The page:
Three Shades of Night (World of Darkness). Janet Trautvetter, Sarah Roark, Myranda Sarro. Haven't read it, haven't skimmed it, don't know anything about it. Except that it's three novellas -- the same story from three different POVs? -- and that the cover art is godawful. Also, World of Darkness is one of them White Wolf Game things, with Vampire and Werewolf and Mage and probably other things.

Typecasting: On the Arts & Sciences of Human Inequality. Stuart Ewen and Elizabeth Ewen. September 2006. I haven't read this, but [ profile] m_shell has, and she describes it as a dense, intensively cross-referenced tome that attempts to outline the entire history of western "scientific" support for racism and ethnocentrism. She also says that it does "a pretty good job" of exploring said literature. When I asked if there was anything she didn't like: "What I remember thinking is that they said a lot about people's motivations for propagating stereotypes that they didn't back up that well. I think they did a good job of describing the stereotypes, showing what purposes they served in the era when they were most popular, but I tend to think it's difficult to say 'this is why people of a historical era thought XYZ. But I did think overall it was good. Also very dense."

Billy Boyle: A World War II Mystery. James Benn. September 2006. This one snuck up on me; I knew it was a historical mystery/thriller, like the Poe mystery or the Freud thriller, just from the title, but guess what? It actually fits into that category even better: Billy is the nephew of Dwight Eisenhower. And working for him during WWII. Could be neat; it's supposed to be more mystery and less thriller, meaning that Billy should have more to do than get attacked by spies. And he gets to think and have theories and hey, even if he's not bright in the non-detecting arenas, that's an improvement over lots of mystery novels. The problem is that the book starts off very shakily; it's all Irish South Boston cop stereotypes, and nepotism, and inept set up. It improves a lot after the first chapter.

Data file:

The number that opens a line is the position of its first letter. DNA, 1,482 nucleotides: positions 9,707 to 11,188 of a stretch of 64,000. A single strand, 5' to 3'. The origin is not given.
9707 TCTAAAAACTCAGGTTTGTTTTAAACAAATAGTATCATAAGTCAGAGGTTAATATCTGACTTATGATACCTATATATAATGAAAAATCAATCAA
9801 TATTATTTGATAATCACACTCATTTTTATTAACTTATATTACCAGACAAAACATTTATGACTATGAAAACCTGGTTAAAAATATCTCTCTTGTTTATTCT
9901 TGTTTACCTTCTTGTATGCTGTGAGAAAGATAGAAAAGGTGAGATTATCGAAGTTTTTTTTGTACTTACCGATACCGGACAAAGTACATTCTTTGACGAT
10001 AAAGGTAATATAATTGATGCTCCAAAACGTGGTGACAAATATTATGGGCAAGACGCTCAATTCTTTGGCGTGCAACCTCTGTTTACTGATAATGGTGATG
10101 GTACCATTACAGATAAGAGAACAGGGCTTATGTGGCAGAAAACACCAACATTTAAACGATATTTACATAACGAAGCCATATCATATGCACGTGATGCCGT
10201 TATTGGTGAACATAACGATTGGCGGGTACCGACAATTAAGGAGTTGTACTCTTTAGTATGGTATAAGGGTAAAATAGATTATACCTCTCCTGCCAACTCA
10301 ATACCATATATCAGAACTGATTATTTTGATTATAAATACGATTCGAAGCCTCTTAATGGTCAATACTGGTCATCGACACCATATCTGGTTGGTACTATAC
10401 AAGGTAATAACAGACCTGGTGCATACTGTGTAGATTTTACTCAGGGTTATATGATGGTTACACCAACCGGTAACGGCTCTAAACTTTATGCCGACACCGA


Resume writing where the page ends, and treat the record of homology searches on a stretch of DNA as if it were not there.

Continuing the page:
>Abadazad: The Road to Inconceivable. J.M. DeMatteis and Mike Ploog. Part-graphic novel. June 2006. The Abadazad comics turned into part-diary part-graphic novel here. There's a bit of narrative, a bit of diary, some spot pictures and some entirely graphic sections. The author of Abadazabad stories (something like Oz) writes an appealing set of kids' books that Kate reads to her brother. And then her brother disappears while she's watching him, and she abandons the stories until her neighbor tells her that her brother is still alive. Kate is the best part of this, hands-down. Guilt-ridden, nicely drawn as not totally cute, skeptical and awestruck and hopeful all at once. Sadly, her diary entries are a little silly, but I imagine that everyone's reading this for the graphic portions.

Peter and the Shadow Thieves. Dave Barry and Ridley Pearson. July 2006. Sequel to Peter and the Starcatchers. We've done Oz and Alice, so let's hit Peter Pan next. Peter and Tink go to London, meet a new villain, and try to track down Molly. The best part of this, conceptually, is the idea that stealing shadows steals people's personalities: it adds layers to the whole "boy, why are you crying?" bit. The worst part is the bit where we just have to shove J.M. Barrie into the story. (It pisses me off when people who "reinterpret" big-deal books feel the need to put the original authors in. Usually as people who just didn't get what was really going on. Even if it's only a two-paragraph deal. GRRRR. I understand that other folks don't have the same visceral reaction to this that I do.) Nonetheless, smoothly written, mostly, and fun.